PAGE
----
Great Laxey Mines

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Things to do


Date of travel

August, 2018

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The land around Glen Mooar is in the care of Manx National Heritage and there is a trail which takes visitors around the ruins of the lead mining industry. This is steep in places with a lot of steps and rough paths, but the information boards give a good idea of what the valley was like when the mines were working.

The Great Laxey Mine consisted of three shafts, the Engine Shaft (1820), The Welsh Shaft (1840)  and the Dumbell Shaft (late 1850s).  The first two are visited on the trail along with the remains of the compressor house.

Following the right bank of the stream, a well made path leads to the old adit, located near a waterfall. The lead ore was close to the surface here and in 1790 an adit was driven into the hillside for about 160 yards to reach the ore. Visitors can don a hard hat and venture into the shaft.

The path continues up the valley below the rod viaduct from the Lady Isabella wheel to where the pump rod drains the Engine Shaft.

A short distance further up the valley is the remains of the engine house for the Engine Shaft. Each shaft needed its own winding house to lift the mined ore to the surface.

This was powered by a waterwheel, with the water being carried down a long pipe from a cistern on the hillside above.

Later a water turbine replaced the waterwheel and a machine house was built above the engine house for it. The turbine was powerful enough to carry ore from both the Engine Shaft and the Welsh Shaft, sunk a few yards further upstream. Part of the winding gear can still be seen.

The remains of the Welsh Shaft is a bit further up the valley and part of the pipework and cut off valve supplying water for the man engine can be seen.

Men had to climb  up and down a series of wooden ladders at the beginning and end of their shift. At 1800 feet this could take well over an hour. The shaft slopes at an angle 12˚ from the vertical so it was impossible to replace the ladders with a winding cage. Instead, the mine owners invested in a water powered machine referred to as a ‘man engine’ A heavy wooden rod ran down the depth of the mine shaft moving on roller wheels fixed to the shaft walls Wooden standing platforms were attached to the rod allowing miners to step on and off at the different levels. This reduced the time needed to reach the work face or surface by half.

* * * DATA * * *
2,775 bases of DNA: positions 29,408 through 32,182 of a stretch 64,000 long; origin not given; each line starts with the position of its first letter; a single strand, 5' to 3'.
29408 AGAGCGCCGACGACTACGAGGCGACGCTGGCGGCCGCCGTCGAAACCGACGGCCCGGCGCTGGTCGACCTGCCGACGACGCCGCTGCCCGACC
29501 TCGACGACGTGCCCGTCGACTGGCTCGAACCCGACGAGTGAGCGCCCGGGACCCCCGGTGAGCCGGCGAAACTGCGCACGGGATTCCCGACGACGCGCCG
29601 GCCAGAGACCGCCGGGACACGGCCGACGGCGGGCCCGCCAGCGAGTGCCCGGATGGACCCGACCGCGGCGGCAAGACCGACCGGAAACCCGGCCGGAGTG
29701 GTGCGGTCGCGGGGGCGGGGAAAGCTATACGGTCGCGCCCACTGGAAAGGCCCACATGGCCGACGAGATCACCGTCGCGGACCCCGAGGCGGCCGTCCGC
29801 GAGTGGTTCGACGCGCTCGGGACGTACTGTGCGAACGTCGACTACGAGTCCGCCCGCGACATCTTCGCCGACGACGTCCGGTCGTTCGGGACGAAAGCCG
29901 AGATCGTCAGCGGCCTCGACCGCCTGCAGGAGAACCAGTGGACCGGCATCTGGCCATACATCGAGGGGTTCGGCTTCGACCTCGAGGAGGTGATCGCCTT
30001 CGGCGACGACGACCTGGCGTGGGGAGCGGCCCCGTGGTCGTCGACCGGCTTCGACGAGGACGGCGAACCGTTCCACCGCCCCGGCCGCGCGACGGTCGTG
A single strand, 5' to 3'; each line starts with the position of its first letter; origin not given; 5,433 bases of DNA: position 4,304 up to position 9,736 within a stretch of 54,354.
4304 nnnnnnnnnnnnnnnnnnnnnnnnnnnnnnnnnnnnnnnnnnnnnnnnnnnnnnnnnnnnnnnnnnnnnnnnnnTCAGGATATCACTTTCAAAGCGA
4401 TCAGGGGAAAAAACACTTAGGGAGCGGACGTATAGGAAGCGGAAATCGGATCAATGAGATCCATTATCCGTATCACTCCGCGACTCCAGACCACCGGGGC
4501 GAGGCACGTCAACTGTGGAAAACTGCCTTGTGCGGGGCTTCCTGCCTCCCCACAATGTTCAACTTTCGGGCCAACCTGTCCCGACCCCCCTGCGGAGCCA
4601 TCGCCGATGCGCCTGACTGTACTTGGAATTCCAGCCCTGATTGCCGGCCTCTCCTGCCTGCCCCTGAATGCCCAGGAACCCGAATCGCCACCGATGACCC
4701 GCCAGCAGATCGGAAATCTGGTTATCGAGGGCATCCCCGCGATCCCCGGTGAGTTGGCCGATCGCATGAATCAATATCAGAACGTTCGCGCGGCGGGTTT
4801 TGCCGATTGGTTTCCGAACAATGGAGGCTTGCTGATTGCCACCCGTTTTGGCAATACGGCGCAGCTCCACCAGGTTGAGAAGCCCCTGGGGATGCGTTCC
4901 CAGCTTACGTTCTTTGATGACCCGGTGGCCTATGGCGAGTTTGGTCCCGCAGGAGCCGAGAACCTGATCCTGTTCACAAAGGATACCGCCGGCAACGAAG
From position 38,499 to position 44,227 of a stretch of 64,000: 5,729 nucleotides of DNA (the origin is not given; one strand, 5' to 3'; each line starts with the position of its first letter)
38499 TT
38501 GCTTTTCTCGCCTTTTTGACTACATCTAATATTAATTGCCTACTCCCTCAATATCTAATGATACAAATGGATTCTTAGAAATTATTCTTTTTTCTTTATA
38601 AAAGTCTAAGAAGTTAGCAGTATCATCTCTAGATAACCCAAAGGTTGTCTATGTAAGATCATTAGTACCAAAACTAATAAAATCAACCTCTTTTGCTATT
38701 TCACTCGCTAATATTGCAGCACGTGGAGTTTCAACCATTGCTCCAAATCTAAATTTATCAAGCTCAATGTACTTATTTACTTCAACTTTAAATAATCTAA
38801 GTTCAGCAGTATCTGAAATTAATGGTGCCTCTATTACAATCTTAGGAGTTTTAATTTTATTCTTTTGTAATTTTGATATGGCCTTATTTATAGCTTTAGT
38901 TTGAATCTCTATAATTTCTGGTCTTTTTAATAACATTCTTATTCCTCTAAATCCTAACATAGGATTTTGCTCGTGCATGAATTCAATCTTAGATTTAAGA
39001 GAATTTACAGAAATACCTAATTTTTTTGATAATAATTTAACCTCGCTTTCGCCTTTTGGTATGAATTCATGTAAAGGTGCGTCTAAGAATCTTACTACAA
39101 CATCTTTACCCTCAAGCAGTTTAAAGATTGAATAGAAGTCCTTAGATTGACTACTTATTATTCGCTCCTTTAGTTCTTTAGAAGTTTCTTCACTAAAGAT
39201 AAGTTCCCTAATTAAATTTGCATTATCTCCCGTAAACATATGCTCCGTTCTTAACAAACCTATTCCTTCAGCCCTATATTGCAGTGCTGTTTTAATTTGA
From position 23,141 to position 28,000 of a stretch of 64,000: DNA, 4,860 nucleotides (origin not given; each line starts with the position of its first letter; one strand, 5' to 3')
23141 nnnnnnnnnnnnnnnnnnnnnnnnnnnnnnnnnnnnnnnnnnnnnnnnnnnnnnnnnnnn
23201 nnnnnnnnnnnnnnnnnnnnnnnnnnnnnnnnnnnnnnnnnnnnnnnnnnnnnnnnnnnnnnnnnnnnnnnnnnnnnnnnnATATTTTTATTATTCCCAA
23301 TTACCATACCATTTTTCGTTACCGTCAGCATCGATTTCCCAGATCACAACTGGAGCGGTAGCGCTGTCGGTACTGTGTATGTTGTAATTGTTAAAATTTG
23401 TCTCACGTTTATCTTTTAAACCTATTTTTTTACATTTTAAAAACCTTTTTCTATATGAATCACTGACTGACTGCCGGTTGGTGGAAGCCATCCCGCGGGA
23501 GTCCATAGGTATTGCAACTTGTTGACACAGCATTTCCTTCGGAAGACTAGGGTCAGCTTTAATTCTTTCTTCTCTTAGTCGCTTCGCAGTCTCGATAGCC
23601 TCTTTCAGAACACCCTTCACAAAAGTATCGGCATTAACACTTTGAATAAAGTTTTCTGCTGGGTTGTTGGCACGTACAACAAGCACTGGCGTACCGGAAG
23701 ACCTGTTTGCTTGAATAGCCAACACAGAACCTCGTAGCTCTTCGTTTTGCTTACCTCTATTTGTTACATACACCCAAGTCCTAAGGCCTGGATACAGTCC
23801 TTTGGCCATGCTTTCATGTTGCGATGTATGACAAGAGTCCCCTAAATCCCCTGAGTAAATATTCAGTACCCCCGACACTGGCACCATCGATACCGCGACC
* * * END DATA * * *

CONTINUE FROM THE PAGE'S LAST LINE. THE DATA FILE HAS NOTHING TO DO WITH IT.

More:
The trail continues up the valley to the remains of the Compressor House, although these had been damaged by a landslip in 2018, and I gave this a miss.

Crossing over the stream, the trail drops back down the valley past the cistern supplying water to the “Lady Isabella Wheel.”:

Allow plenty of time to do the trail as there is a lot of information to assimilate. There is no set route and paths branch off in different directions. It is quite steep and rough in places with a lot of steps, but if you are interested in industrial archaeology, it is a must.

There is more information and pictures “here.”:


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